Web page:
BROKEN WINGS NO MORE? 2011 Baltimore Orioles Preview

Posted: March 1, 2011 by The Cheap Seat Fan in MLB
Tags: , , , , , , ,

Let’s start off with the facts; the Baltimore Orioles have been in some tough times. A mixture of bad signings, both too old and too young teams and the misfortune of being in the toughest division in all of professional sports, the AL East, have doomed them to three consecutive last place finishes. Before that streak started up, they were only slightly “better”, with three straight next to last finishes. All in all, the Orioles haven’t had a winning record since 1997, those are the facts. However, they have also finally received the one thing that comes from all long-term struggles, a high level of young talent that is reaching impact level in the Majors. To speed up these youngsters development, they lured Buck Showalter out of the air conditioned comfort of an ESPN analyst chair for the first time in four years. He responded by pulling the club to a 34-23 record to finish out the season, the best finish of any AL East squad. So there is some promise in B-More that wasn’t seen previously.

In his debut, Showalter worked minor short-term miracles last September, but what does his first full season hold?


1. Time is Now: The primary strength of the Orioles rebuilding effort has been based in their pitching, and now those ex-prospects are at the head of the big league rotation. Brian Matusz, Brad Bergesen and Jake Arrieta are all written into the mix here, with some major responsibility to continue their development towards being one of the best young rotations in baseball. They have the talent, but they also have to develop it against the most brutal lineups in baseball featured by the Yankees and Red Sox (and a powerful Blue Jay lineup as well). How they handle and bounce back from the definite setbacks they will catch while facing those teams will determine how good the Orioles can really be.

2. King in Waiting: Of all the young position players in the game, Adam Jones has the most talent overall talent of them all, in my opinion. However, after a 2009 breakout that included an All-Star debut and a Gold Glove, he battled inconsistency for much of last year. Despite their much improved lineup, Jones is still the best player on the O’s and if he takes the next step in realizing his considerable potential this year across the board, it could propel the entire club up the standings.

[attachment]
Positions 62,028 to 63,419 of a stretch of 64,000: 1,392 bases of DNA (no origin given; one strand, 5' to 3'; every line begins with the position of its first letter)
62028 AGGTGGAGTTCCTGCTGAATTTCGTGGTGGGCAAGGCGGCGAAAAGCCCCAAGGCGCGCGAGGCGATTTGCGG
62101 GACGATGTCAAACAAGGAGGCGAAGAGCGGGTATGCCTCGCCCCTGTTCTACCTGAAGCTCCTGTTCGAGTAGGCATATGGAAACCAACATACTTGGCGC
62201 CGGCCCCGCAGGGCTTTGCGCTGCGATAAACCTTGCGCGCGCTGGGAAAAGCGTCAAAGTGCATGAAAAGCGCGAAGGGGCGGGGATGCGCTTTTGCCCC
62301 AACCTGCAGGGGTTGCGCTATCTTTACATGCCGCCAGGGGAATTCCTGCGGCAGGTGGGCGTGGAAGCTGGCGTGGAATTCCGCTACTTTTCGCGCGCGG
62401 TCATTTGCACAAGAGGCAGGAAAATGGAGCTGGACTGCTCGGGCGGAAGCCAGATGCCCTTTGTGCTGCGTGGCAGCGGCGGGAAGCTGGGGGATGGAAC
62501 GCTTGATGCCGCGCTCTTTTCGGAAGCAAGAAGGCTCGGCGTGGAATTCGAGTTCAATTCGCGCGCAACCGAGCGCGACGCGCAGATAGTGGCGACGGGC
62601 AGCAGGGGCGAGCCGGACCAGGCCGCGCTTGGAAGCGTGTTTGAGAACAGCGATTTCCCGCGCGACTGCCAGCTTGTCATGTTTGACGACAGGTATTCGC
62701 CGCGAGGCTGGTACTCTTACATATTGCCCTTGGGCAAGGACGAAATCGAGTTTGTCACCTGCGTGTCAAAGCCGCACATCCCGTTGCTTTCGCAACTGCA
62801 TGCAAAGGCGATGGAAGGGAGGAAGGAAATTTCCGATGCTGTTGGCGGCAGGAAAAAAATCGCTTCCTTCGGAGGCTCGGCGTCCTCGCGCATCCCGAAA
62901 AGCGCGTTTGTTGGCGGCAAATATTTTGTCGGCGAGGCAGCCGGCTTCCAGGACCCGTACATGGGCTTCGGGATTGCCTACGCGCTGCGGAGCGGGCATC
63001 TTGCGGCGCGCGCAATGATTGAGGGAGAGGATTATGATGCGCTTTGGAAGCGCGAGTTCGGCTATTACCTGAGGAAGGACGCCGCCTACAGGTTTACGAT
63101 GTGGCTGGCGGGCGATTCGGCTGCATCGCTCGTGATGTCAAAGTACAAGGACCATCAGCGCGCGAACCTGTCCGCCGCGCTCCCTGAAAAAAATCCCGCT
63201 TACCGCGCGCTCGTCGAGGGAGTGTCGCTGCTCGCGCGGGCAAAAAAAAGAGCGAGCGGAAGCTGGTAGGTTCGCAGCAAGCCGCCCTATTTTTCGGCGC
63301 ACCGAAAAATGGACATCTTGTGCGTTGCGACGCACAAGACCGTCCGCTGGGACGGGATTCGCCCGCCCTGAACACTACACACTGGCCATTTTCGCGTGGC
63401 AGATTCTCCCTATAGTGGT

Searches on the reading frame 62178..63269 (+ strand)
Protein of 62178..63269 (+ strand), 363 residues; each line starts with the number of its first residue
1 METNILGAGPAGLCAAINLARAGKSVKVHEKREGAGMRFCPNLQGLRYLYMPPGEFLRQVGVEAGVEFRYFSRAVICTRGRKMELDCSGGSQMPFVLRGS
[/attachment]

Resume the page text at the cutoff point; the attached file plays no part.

A leap in production by Jones would tie into a direct jump in the standings as well.


3. Slow Money, Smart Money: Baltimore was aggressive in pursuing many of the premier free agents on the market this winter, but lost out on the Adrian Beltre, Paul Konerko and Adam Dunn races. So they let the market sort itself out and instead pursued the short contract veterans with one year deals. In the end, the landed both Vladimir Guerrero and Derrek Lee to add much-needed experience to their talented, but young lineup. With 11 All-Star births between them, the impact they make with their presence and knowledge in the long-term will be just as useful as what they contribute with their bats on the short-term.


1. Steady Goes It: For all the talent they have with their young pitchers, there are still are big questions about the durability and consistency of the vets of their rotation. Justin Duchscherer was signed as veteran arm to balance out the rotation, but he has only pitched 28 innings over the past two years due to mixture of injuries and depression based time on the DL. Not exactly the pillar of strength that young pitchers can see throwing and learn from. Jeremy Guthrie rebounded nicely from a terrible 2009, and dropped his ERA by over a run in 2010, but still took 14 losses last year.